Spring Budget – High-Income Child Benefit Charge changes mean benefits for more

The High Income Child Benefit Charge (HICBC) has attracted a lot of criticism since its introduction because of the way it penalises couples that have a single high earner.

Currently, a couple where the two parents both earn £49,000 each are unaffected by the HICBC. However, another couple where one parent earns £60,000 while the other parent doesn’t work lose their entire child benefit amount.

To reduce this unfairness, the Spring Budget increased the ‘high-income’ threshold from £50,000 to £60,000 with effect from 6 April 2024.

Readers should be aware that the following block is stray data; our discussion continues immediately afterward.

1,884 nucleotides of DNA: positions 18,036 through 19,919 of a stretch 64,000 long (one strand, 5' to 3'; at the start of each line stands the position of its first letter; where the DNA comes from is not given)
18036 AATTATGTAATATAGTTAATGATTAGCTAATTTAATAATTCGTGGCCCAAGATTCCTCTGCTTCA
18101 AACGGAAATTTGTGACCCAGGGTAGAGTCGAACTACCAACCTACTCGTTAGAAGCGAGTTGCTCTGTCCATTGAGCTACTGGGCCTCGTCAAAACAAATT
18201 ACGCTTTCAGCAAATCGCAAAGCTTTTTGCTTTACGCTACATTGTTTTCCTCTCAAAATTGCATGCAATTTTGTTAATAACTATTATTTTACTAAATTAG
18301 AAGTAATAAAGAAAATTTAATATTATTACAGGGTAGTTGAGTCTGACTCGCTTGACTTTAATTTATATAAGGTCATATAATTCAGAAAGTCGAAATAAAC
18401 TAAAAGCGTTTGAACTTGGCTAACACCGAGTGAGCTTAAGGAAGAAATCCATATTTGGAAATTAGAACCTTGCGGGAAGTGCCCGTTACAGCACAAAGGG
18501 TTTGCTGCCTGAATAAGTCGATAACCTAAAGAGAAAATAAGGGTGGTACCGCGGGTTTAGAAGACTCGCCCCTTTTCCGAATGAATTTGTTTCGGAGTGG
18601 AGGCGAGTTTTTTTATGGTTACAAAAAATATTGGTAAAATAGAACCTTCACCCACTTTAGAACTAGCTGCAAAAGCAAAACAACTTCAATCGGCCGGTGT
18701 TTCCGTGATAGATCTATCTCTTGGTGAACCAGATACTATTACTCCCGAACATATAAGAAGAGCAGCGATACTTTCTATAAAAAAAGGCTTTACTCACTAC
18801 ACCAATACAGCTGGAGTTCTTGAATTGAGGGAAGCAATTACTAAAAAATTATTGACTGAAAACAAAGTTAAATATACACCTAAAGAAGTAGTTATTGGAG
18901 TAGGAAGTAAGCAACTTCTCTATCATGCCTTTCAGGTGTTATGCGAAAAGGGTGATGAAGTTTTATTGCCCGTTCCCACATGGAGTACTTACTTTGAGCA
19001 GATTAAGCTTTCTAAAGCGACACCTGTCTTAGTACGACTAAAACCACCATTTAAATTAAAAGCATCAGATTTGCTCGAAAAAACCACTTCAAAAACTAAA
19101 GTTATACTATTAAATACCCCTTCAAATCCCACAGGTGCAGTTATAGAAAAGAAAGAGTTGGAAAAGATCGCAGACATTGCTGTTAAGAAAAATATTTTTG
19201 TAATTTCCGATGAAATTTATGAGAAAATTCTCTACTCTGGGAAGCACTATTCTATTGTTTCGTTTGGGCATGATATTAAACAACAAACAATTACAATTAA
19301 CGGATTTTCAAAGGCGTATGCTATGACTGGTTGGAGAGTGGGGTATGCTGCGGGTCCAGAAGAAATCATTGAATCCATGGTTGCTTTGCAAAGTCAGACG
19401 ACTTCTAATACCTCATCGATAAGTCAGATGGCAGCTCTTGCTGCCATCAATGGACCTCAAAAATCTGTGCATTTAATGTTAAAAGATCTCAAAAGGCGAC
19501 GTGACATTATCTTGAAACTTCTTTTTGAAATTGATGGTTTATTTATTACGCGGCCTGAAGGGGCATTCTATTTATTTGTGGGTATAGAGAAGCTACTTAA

Not only that but the HICBC will now be calculated at 1% of the child benefit received for every £200 of income above the threshold. This is a slower rate of clawback than in the 2023/24 tax year and now means that child benefit is only fully clawed back where the income exceeds £80,000, rather than £60,000 in 2023/24.

This change means that many more couples will be able to keep their child benefit.

The Chancellor, Jeremy Hunt, also announced plans to change the HICBC so that it applies to household rather than individual income. This is expected to happen by April 2026.

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